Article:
A recent security report by Google highlights that less than 1% of all devices had a Potentially Harmful Application (PHA) or malware installed. The report also claims that fewer than 0.15% of devices that download only from Google Play had a PHA installed.
Highlighting the efforts of Google in making the Android platform secure, Google noted in the report, “In 2014, the Android platform made numerous significant improvements in platform security technology, including enabling deployment of full disk encryption, expanding the use of hardware-protected cryptography, and improving the Android application sandbox with an SELinux-based Mandatory Access Control system (MAC). Developers were also provided with improved tools to detect and react to security vulnerabilities, including the nogotofail project and the SecurityProvider.”
In 2014, Google also provided device manufacturers with ongoing support for fixing security vulnerabilities in devices, including development of 79 security patches, and improved the ability to respond to potential vulnerabilities in key areas, such as the updateable WebView in Android 5.0. Today, there are over 1 billion devices protected by Google Play.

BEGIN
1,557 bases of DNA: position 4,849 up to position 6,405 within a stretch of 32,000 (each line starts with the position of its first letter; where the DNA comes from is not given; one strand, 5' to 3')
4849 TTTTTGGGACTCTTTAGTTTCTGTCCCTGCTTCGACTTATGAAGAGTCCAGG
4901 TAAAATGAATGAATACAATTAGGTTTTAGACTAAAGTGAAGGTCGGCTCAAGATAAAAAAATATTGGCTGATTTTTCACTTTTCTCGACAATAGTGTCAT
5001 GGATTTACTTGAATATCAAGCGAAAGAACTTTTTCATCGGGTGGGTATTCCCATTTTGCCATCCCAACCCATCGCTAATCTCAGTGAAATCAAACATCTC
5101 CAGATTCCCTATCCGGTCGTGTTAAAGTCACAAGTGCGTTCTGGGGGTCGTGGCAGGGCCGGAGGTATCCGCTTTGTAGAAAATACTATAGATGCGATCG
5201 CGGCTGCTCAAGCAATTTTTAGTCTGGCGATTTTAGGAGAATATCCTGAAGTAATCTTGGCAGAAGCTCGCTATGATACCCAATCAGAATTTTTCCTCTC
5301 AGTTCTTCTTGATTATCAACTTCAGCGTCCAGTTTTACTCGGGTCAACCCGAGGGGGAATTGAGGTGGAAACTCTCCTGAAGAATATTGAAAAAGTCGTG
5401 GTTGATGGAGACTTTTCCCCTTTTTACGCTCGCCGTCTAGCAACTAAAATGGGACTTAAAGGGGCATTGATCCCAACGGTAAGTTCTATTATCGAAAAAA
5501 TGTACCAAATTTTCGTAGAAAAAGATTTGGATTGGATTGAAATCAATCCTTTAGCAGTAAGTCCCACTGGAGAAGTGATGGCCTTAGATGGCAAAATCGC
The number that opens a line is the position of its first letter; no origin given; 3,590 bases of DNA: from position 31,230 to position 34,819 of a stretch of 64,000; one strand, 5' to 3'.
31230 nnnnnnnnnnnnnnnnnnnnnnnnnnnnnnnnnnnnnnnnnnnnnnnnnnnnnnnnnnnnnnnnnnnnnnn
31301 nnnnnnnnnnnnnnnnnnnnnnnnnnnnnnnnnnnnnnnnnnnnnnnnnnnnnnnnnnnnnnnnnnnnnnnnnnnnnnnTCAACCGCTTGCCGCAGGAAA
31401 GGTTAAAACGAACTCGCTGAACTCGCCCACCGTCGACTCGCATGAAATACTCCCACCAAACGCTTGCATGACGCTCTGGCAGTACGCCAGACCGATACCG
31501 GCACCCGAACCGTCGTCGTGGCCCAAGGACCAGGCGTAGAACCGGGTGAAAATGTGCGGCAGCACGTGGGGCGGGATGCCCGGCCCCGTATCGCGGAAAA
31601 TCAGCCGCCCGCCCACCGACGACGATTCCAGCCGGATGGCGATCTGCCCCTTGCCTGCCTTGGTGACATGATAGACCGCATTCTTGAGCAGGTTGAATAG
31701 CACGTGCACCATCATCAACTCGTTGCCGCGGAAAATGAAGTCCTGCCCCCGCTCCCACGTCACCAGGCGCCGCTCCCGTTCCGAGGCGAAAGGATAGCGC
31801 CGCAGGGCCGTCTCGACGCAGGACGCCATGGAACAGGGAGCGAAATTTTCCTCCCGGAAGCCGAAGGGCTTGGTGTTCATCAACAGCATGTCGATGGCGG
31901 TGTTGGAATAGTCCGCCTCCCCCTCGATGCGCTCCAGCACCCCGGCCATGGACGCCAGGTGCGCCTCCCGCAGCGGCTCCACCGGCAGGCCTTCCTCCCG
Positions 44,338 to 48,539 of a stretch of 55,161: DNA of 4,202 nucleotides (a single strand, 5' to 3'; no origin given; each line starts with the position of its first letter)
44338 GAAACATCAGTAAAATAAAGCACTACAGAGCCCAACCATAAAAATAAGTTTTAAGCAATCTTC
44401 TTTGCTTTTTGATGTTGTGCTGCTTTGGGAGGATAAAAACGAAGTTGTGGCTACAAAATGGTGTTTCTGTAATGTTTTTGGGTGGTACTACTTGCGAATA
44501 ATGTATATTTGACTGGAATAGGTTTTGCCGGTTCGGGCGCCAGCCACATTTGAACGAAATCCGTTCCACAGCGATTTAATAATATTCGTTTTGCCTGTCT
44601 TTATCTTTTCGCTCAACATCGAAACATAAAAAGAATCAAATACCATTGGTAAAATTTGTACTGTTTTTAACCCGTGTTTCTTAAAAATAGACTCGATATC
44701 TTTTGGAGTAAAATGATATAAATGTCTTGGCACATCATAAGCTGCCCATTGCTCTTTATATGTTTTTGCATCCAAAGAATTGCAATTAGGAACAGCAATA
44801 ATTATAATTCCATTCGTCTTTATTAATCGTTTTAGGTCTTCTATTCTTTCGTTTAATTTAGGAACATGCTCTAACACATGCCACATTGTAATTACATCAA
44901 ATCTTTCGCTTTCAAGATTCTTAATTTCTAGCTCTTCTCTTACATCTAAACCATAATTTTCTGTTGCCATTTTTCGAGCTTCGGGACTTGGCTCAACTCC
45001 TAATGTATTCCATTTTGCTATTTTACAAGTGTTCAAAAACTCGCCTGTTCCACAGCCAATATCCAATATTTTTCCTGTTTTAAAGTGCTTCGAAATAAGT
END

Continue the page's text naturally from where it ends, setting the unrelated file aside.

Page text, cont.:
Google claims that Google’s security services for Android increased protection for users and improved visibility into attempts to exploit Android. Google said that expanded protection in Verify Apps and Safebrowsing provided insight into platform, network, and browser vulnerabilities affecting Android devices. Exploitation attempts were tracked for multiple vulnerabilities, and the data does not show any evidence of widespread exploitation of Android devices. Google’s security services for Android increased protection for users and improved visibility into attempts to exploit Android.
For developers, Google said that in July 2014, Google Play began to use automated systems to find potential vulnerabilities in applications published in Google Play. Google Play can now provide developers with proactive warnings within the Developer Console and via email about security issues affecting their apps. These include warnings about potentially dangerous storage of credentials, use of out-of-date open source libraries, and other best practices. These warnings help improve the overall state of software security in the mobile ecosystem. To date, over 25,000 applications have been updated and no longer contain the potential security issue.